There’s simply no denying that the Los Angeles Angels have been scuffling. Heading into Wednesday’s bout with the Houston Astros, they had lost five straight and had fallen decidedly out of the postseason picture. But with Shohei Ohtani on the mound, the Angels felt they could finally rally for a victory.
Not only did the Angels win in dominant fashion — a 7-1 final score — they did so on the back of a truly historic performance by Ohtani. At this point, it’s hard to call any Ohtani outing historic given how often he sets records, but Wednesday had a special feel to it.
As a pitcher, Ohtani tossed six frames, allowing one run on four hits and two walks. He struck out 12 batters, becoming the first Angels pitcher since Nolan Ryan to strike out 10 or more batters in four consecutive appearances.
As a batter, Ohtani went 2-for-4 with a triple, a single, a walk, and two RBIs. His two-run triple in the second inning helped break the game open for the Angels, and certainly removed some stress from his game on the mound. That same triple made him the first Angels pitcher since Ryan in 1972, again, to hit a triple as a starting pitcher.
Wednesday’s outing added to a growing streak of otherworldly Ohtani evenings at the ballpark. In his last six starts, Ohtani is 6-0 with a 0.45 ERA and 58 strikeouts in 39.2 innings. He’s allowed just 20 hits, 11 walks, and two earned runs in that span.
Astros manager Dusty Baker — who is managing the American League at next week’s All-Star Game — had significant praise for Ohtani following the game, according to Rhett Bollinger of MLB.com:
“He’s not just an All-Star, he’s a megastar,” Baker said. “One of the top offensive players and one of the top pitchers. And he’s smart — I can tell the way he plays the game, he’s talented, but he’s smart.”
Ohtani maintained more humility, though, when discussing the idea of starting for Baker’s American League on the mound at the All-Star Game.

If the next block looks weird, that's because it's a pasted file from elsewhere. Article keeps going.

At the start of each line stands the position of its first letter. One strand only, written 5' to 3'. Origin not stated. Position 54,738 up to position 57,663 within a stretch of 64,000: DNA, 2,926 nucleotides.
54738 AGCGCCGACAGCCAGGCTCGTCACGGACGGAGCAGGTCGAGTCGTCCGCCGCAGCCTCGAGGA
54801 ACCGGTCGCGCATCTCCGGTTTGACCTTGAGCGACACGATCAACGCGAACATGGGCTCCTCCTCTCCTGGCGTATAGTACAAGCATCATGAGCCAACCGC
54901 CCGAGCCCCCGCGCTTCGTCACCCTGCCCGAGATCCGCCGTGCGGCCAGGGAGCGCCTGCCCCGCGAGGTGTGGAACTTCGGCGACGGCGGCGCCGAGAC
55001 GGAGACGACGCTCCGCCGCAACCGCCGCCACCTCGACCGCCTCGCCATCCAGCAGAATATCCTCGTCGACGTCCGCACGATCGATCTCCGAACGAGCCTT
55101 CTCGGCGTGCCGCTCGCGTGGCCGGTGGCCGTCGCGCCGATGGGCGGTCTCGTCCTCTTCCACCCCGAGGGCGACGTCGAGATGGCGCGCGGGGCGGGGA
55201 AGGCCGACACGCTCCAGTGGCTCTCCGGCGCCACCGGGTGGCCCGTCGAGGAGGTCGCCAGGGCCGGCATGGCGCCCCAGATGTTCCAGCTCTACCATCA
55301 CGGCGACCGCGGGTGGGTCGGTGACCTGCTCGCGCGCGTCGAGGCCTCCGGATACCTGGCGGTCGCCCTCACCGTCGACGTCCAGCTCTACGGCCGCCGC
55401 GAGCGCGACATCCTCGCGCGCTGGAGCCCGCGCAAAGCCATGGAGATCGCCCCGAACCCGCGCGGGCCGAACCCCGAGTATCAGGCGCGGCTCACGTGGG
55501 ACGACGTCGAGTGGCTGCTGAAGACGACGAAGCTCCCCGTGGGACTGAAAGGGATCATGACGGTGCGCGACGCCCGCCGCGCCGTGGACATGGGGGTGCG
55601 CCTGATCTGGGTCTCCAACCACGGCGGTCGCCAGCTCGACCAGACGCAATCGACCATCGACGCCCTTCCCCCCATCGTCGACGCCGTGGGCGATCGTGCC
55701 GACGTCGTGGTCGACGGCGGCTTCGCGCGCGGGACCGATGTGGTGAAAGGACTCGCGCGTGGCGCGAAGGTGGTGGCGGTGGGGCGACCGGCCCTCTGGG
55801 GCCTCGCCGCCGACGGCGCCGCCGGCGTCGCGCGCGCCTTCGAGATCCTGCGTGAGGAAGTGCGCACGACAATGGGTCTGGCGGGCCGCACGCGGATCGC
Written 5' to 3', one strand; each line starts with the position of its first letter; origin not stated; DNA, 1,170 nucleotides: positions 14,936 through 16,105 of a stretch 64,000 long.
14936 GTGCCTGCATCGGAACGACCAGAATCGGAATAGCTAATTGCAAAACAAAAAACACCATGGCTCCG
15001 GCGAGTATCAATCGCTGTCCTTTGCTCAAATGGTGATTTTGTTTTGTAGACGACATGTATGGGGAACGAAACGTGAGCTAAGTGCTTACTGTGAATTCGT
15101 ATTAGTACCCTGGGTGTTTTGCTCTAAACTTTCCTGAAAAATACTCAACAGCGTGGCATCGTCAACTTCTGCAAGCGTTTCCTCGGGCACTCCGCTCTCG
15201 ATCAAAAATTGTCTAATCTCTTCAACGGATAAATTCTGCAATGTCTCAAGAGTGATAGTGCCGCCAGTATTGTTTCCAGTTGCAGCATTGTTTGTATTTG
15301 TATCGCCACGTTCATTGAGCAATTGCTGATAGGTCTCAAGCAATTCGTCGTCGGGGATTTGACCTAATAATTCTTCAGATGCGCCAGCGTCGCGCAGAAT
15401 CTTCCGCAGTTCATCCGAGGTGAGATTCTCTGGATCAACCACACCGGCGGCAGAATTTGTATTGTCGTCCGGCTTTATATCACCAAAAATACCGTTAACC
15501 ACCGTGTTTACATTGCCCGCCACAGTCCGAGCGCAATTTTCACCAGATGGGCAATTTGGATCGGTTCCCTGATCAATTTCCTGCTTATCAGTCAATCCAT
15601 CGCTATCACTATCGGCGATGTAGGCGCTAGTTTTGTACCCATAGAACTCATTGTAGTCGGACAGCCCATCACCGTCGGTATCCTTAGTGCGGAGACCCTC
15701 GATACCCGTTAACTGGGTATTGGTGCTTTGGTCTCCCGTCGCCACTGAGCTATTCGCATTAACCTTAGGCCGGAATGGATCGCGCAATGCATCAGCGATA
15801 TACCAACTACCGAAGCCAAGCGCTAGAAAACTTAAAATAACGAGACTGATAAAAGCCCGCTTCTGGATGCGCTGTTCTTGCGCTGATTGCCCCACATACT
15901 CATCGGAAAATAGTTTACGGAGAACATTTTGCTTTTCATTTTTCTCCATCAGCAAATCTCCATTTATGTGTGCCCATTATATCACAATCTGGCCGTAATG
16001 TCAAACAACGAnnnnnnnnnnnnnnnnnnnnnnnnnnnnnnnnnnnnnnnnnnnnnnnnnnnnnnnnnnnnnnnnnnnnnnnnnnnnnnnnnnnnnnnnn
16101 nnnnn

“It’s a special spot to start in the All-Star Game and it’s something I shoot for and I’d like to do,” Ohtani said. “But there are some guys with better numbers than me and are more deserving. I tried my best to match up to them tonight. Ultimately, it’s up to Dusty Baker.”
Ohtani got off to somewhat of a slow start this season as both a pitcher and a hitter. In April, Ohtani had a 4.19 ERA, and in his five next starts, his ERA was 3.86. From Opening Day to May 8, Ohtani’s OPS was a measly .684 with a .235 batting average. But since May 9, he’s up to .271 with a .926 OPS.
And perhaps more impressive than all of the other absurd facts and figures is the fact that Ohtani has been almost individually responsible for several Angels victories. Since June 3, the Angels are 6-0 when Ohtani is the starting pitcher. They are 6-25 in the other 31 games.
Ohtani’s individual excellence amid such a season-crushing skid has already led to questions regarding his future with the team. And at some point, the Angels will need to either go all in for a winner, or could seriously consider trading the two-way megastar.
But for now, Angels fans can sit back and enjoy the history being made at Angel Stadium on a near-nightly basis.
Perry Minasian undecided on deadline plans
The odds of an Ohtani trade materializing before Aug. 2’s trade deadline are essentially zero. However, Perry Minasian is still undecided regarding his plans for the rest of the roster. If the team goes on some type of small winning streak, he could be compelled to make win-now maneuvers.
But if the losing continues at its current pace, players like Noah Syndergaard could be on the block to ensure a brighter future in Anaheim.